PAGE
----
Fig. I: At low airspeed (during stall or on ground),
the solenoid valve lets energy drain from Potential.
Fig. J: Warning light indicates low airspeed.
Fig. K: To simulate increased drag from high angles
Try climbing as high as you can to determine the
simulator’s “service ceiling.” Be patient. It can be a
slow process. Then find your simulator’s maximum
airspeed by pushing the stick forward with the
throttle wide open. Unlike the real thing, your simulator won’t break apart when you pass the “redline.”
Periodically check the fuel gauge to be sure you
have enough to complete your flight. But note that
you can continue flying in glide mode, as long as
you have some altitude to convert to airspeed.
Photograph (Fig. K) by David Simpson
To land, back off on the throttle and push the stick
forward to keep airspeed safely above stall speed.
The altitude reading will drop. As you get closer to
the ground, ease back on the stick to slow the plane
down even further, but don’t get too close to the stall
speed or there may not be enough altitude to recover.
The goal is to stall the airplane when you’re completely out of potential energy in the form of altitude
— in other words, when you’re right over the ground.
My current HFS has a few obvious flaws, but what
model is perfect? Here are 3 things I’d like to improve:
1. As the water level in the fuel tank drops, the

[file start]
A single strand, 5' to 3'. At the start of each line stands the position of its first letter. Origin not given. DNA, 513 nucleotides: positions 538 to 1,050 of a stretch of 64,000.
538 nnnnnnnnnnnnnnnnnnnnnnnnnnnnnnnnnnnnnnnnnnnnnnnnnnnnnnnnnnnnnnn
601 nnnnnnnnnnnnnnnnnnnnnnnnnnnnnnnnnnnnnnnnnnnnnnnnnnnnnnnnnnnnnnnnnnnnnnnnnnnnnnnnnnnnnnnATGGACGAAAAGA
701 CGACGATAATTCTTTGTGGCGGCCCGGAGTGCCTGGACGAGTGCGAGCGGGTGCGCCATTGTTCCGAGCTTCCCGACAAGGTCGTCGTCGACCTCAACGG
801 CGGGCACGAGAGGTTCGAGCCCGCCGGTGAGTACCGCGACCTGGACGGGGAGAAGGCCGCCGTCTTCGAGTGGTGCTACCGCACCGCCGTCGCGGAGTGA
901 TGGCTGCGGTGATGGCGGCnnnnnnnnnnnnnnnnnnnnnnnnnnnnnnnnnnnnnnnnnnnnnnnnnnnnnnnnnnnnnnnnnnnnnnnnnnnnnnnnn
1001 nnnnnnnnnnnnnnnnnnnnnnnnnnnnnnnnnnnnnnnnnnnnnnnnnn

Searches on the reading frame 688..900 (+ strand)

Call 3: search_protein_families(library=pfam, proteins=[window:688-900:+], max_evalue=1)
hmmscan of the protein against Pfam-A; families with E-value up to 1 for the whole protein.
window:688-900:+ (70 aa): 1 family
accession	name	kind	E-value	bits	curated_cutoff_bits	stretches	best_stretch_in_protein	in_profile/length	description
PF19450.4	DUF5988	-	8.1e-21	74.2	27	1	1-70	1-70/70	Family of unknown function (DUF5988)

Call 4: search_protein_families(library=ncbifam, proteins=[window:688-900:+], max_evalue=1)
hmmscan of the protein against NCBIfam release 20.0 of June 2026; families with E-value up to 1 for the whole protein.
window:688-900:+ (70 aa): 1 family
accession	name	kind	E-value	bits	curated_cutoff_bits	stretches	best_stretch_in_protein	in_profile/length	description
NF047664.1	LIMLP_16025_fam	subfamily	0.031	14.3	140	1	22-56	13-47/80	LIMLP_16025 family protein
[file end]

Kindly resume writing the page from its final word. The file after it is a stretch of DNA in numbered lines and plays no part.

pressure into the Kinetic reservoir drops as well,
of attack, pushbutton valve at base of stick drains
Kinetic when the control is pulled back. Fig. L: To land
your plane, zero your airspeed at the same moment
you zero your altitude — you’re back on solid ground.
whereas in the real world, an engine can run just
as powerfully on the first gallon in the tank as on
the last. I’d like to keep the pressure consistent.
One way would be to continuously pump water
from the catch bucket back up to the fuel tank, while
monitoring the volume pumped until the sim fuel
capacity has been exhausted.
2. The size and configuration of the drag and loss-of-lift holes were not modeled for any particular
aircraft — but they could be.
3. Real-world planes weigh less, and therefore
perform better, as the flight progresses. That
could be modeled as well.
If you have thoughts or ideas, please feel free to
For videos of the Hydraulic Flight Simulator in
action, implementation details, materials and tools
lists, and information about the U.S. Civil Air Patrol,
David Simpson ( email@example.com) is a private
pilot, and began building and flying model airplanes at age 11.